"And the world cannot be discovered by a journey of miles, no matter how long, but only by a spiritual journey, a journey of one inch, very arduous and humbling and joyful, by which we arrive at the ground at our own feet, and learn to be at home."
Wendell Berry

Tuesday, March 1, 2011

Month Two

In my second month on the road, I kicked off my first foray into Asia with Hong Kong and then Thailand. I have to admit, despite the language barrier, different seasons (wet and dry), new systems of transportation navigation, and more conservative dress, I didn’t experience much culture shock and found it fairly easy to acclimate myself. I do realize, however, that this was likely because a) Hong Kong is super Westernized, b) apart from an organized trip to a Karen village, I clung very closely to the beaten path in Thailand, and c) almost everyone everywhere seems to speak enough English to help a girl out when I’m looking at everything in big eyed, confused wonder.

I’ve definitely gotten more comfortable with the nomadic lifestyle; as I meet more and more travelers—gap year students, retirees, couples who’ve sold their homes and quit their jobs, families with young children—at this point, it’s actually starting to feel like staying put is what’s abnormal. This might be the longest period of time I go for alone, but I’ve started to realize that I need this, regularly, at least for a short amount of time. Maybe I’ll go for a month each year, or for six weeks, but there are so many places to see, I know it’ll take my whole lifetime to even make a dent.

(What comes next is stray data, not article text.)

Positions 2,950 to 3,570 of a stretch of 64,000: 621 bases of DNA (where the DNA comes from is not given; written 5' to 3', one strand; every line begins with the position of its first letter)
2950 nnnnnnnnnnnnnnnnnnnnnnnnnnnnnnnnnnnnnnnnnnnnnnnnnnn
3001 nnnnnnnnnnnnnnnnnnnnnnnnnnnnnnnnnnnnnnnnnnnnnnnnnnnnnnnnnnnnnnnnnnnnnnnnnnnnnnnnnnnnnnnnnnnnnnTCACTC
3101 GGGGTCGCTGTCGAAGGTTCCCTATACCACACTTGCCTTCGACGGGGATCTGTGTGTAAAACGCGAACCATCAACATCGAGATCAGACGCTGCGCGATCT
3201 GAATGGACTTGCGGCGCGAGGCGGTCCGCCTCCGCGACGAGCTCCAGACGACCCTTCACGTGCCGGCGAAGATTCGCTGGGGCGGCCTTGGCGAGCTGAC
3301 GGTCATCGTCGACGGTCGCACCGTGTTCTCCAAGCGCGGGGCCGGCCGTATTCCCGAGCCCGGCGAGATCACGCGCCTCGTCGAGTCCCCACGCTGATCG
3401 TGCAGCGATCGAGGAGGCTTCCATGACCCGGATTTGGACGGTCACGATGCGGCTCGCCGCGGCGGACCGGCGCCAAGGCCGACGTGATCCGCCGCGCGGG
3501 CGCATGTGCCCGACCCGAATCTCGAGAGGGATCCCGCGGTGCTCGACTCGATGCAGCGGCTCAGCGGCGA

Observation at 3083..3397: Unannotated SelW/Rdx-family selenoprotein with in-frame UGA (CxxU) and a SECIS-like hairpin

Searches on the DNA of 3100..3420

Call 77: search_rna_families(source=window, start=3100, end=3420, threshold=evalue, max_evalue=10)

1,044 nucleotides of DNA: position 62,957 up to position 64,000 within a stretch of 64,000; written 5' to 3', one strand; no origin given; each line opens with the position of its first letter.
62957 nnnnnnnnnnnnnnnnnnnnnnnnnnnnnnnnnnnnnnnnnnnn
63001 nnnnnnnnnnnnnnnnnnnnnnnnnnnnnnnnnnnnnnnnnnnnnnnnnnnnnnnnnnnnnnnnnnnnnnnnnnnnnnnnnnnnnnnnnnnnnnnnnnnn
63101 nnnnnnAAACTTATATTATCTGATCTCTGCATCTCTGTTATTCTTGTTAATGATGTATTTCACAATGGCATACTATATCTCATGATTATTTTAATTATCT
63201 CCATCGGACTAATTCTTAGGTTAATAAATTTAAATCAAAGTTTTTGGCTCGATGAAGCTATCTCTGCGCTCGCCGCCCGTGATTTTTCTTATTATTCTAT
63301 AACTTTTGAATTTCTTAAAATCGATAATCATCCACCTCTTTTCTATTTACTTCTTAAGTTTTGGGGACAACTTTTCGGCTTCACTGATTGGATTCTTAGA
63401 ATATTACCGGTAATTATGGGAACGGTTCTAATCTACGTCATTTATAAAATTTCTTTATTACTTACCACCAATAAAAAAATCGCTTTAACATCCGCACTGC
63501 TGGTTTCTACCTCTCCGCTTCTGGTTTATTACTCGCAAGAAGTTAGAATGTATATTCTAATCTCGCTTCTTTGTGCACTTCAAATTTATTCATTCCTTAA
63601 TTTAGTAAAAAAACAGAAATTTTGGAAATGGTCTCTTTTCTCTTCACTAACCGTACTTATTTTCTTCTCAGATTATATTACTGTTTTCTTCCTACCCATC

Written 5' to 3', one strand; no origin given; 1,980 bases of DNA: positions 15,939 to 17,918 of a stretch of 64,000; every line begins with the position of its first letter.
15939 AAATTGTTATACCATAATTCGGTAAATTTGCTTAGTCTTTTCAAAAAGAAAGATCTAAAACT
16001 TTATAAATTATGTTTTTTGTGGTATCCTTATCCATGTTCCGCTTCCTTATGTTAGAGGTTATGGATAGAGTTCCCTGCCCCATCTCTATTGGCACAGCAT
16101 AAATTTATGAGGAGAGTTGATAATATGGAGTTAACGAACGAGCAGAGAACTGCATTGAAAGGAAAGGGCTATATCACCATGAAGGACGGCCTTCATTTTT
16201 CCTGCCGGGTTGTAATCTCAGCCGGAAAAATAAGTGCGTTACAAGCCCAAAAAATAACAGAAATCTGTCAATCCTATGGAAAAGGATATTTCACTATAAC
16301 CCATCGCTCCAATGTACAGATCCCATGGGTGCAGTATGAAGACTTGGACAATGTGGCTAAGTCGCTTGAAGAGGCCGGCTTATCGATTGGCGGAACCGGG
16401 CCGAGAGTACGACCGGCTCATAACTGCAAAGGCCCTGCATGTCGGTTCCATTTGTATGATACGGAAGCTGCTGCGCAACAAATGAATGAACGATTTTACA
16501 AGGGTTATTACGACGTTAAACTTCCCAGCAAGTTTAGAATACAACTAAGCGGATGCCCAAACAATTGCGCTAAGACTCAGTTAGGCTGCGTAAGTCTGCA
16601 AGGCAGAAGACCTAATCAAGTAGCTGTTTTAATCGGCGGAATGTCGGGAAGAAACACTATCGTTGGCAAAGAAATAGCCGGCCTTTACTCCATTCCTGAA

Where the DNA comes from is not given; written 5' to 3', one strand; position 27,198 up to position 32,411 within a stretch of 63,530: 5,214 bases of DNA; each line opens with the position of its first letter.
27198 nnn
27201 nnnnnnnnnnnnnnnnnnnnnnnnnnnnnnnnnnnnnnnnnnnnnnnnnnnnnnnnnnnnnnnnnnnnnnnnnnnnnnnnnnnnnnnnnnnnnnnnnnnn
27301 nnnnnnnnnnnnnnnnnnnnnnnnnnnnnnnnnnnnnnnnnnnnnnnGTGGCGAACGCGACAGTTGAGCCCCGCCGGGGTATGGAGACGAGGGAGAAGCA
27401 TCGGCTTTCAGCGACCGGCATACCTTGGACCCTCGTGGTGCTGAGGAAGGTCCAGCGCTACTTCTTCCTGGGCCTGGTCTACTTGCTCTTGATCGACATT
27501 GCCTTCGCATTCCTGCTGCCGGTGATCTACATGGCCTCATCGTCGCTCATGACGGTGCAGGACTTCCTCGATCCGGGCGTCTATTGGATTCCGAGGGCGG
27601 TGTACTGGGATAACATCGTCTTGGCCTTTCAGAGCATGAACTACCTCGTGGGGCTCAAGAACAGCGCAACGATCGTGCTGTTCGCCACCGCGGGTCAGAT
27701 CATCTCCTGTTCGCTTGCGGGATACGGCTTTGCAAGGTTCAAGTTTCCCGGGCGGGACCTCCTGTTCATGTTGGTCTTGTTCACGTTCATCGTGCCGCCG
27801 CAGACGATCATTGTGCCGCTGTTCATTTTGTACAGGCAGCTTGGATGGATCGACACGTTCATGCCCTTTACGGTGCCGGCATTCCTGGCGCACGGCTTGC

From spending the majority of my time in HK holed up in my guesthouse alone without much human contact, I’ve definitely been savoring the islands of interaction with friends along the way more this past month. My best times have been spent joking about hipsters with John, battling feral monkeys with Wayne and Nicole, and shoveling shit and avoiding arachnids with Rachel. I also came to accept that traveling constantly doesn’t have to mean constantly doing things. I chill out at home, and can have off days here as well—even if home is a hotel room.

I learned quite a bit this month, of course: I learned to savor every single thing I put in my mouth. I learned to bargain well and with a smile, how to eat a crab, to give a Thai massage, to cook a mean red curry, to count and say hello and thanks in multiple languages, to rock climb (well, at least to start to), to tie a secure belay knot, to make banana balls, to mix cement, to stop traveler’s diarrhea dead in its tracks, and to understand the meaning of “Thai time.”

I also learned that it’s not how pretty your feet look, it’s how well they serve you to navigate tiny alleys and dusty hilltops. Even without toenails. This one’s for you, Rebecca:

Favorite place: Tonsai Bay, Thailand

Favorite experience: Being mommied by Pha Mai, the baby elephant

Favorite meal: Tie between spicy crab in Hong Kong and every meal I had at the Elephant Nature Park

Favorite saying: "Same same…but different.”

Favorite lodging: The homestay in the Karen village—at least in retrospect.


  1. What a truly amazing adventure my dear...and insightful to what matters and what is "bling".
    On a side note....your feet NOW match mom's upon return from the Canyon Death March! ugh.

  2. You're getting some bitchin' hobbit feet there! I'm more jealous of your food experiences than your big toenails...hope that's okay. :)